Digital Sovereignty has become a key phrase in Europe’s approach to the ever-continuing advances in digital technology. There are several goals that are connected with the concept of digital sovereignty:

  1. To find a “third way” between the U.S. approach of libertarian data capitalism (or “surveillance capitalism” [1]) and the approach of authoritarian states that seek total control over the actions of their citizens in the digital sphere;
  2. To safeguard fundamental rights, principles, and values in a globalized and digitized environment;
  3. To strengthen economies and make them competitive in the 21st century;
  4. To establish alternatives to established digital services and products, and thus ensure autonomy and freedom of choice;
  5. To safeguard personal and professional secrets in the context of digital communication and the use of digital services and products.

Acknowledging the need for digital sovereignty also acknowledges the fact that Europe and other regions have fallen behind in matters of digitization—whether related to industry, services, or education. Achieving the goals that have been outlined above require very different approaches in very different areas—ranging from economic promotion to the enactment of new laws.

One such approach that aims at digital sovereignty at the level of the Internet infrastructure is the establishment of an independent and open web index. A web index plays a fundamental role for the effective use of the Internet. In the western world, the field of Internet search is clearly dominated by Google which operates its own web index. The only alternative web index is maintained by Microsoft for its own search engine Bing. In Russia and China respectively, Yandex and Baidu operate localised web indexes. Breaking a monopoly like Google’s requires alternative search engines. However, in the current environment, such search engines still need to base their operation on one of the existing web indexes. Creating and maintaining a new web index is very costly and thus usually not a valid option for an emerging search provider.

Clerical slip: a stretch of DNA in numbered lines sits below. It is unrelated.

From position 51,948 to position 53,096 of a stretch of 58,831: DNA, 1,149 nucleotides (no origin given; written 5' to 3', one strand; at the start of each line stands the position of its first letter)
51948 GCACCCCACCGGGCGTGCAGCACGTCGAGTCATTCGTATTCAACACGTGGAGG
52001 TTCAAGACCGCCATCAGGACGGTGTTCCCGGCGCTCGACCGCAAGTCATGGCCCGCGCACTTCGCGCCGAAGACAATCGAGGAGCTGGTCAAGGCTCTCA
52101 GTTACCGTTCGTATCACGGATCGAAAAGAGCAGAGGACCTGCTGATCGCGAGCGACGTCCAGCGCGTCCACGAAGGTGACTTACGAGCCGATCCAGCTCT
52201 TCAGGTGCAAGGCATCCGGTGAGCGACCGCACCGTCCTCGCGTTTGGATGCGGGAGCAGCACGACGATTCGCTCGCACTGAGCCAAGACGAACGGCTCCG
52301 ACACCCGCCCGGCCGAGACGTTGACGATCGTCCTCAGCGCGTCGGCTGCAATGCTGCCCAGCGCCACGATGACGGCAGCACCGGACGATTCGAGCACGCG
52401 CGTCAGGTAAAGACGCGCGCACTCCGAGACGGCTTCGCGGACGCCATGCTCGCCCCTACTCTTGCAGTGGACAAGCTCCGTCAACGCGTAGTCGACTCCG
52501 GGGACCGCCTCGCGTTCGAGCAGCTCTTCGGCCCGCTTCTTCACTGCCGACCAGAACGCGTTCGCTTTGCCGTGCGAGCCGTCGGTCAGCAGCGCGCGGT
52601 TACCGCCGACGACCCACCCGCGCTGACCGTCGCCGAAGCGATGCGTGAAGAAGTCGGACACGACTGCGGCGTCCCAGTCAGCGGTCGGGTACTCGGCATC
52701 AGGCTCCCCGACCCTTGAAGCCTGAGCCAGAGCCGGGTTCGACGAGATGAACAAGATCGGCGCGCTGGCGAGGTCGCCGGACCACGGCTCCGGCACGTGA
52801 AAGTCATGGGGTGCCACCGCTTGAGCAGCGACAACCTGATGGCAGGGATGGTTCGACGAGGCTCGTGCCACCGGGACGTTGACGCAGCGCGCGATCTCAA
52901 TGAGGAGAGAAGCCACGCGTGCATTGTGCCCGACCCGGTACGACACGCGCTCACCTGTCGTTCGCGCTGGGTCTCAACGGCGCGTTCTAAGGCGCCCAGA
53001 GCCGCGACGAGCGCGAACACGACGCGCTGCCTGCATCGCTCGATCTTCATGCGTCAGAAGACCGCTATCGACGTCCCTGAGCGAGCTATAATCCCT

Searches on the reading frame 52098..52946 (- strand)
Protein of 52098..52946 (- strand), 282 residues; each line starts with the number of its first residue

The solution to this dilemma might be an open and collaborative web index, where resources across Europe are pooled to create a web index that can serve as a basis for search engine operators to establish services independently from the existing monopoly and without the need to adhere to pre-dictated terms of use. This idea will serve as an introductory example to this special track on digital sovereignty.

With regard to educational purposes, the need for an independent and objective source of educational resources is evident. Hence it is necessary to establish platforms and educational services that are easy to access and use. In particular, innovative technologies such as immersive environments, XR, etc. are not only drivers and enablers, but usually also associated with business models that do not promote digital sovereignty (on the contrary). Therefore, this topic should be highlighted within the research network for immersive learning, in order to connect the pioneers in education with experts in legal frameworks.

However, ensuring digital sovereignty is by no means limited to technological aspects. Digital sovereignty can also mean to enable the state and its legislators to maintain (or regain) the power of the law to shape social interactions and to provide protection from infringements of fundamental and other rights. This power has significantly been diminished in our modern digitized world.

We invite papers on (but not limited to) the following issues:

  • Efforts of legislators regarding digital sovereignty;
  • The EU General Data Protection Regulation (GDPR) and other legal acts as instruments of digital sovereignty;
  • Ongoing research projects that aim to promote digital sovereignty;
  • Technological aspects (like XR) of digital sovereignty;
  • Business models for platforms and services.

Please be aware that because this is a Special Track of iLRN 2021, the submission should somehow draw connections with and be relevant to the scope of the conference, that is, immersive learning. This will also be a criteria for acceptance through the review process.


[1] S. Zuboff, The Age of Surveillance Capitalism: The Fight for a Human Future at the New Frontier of Power. New York, NY, USA: Public Affairs, 2018.

Paper submission

Submissions to this track should follow all expectations listed on the Academic Stream page.

Papers should be saved in PDF format and submitted online via the conference’s ConfTool submission system. Please note that submissions cannot be accepted via email.

Special track leadership and committee

Christian GemChristian Geminn is managing director of the Project Group Constitutionally Compatible Technology Design (provet) at the at the Research Center for  Information System Design (ITeG) at the University of Kassel and coordinator of the Working Group Legal of the Open Search Foundation (OSF).


Kai ErenliKai Erenli studied law at the University of Graz, Austria. He wrote his doctoral thesis about the legal aspects of open-source licensing and has deep insights into IT Law. He is a member of the board of the Austrian Network for IT Lawyers and at iLRN. He is the director of the Bachelor program “Interactive Media & Games Business” at FH des BFI Vienna. Since 2013 he has also served as General Counsel for a Vienna-based animation studio and  works as Consultant for Immersive Applications. Kai was awarded with the Ars Docendi state award for excellent teaching in Business & Law by the Austrian Federal Ministry of Science, Research and Economy.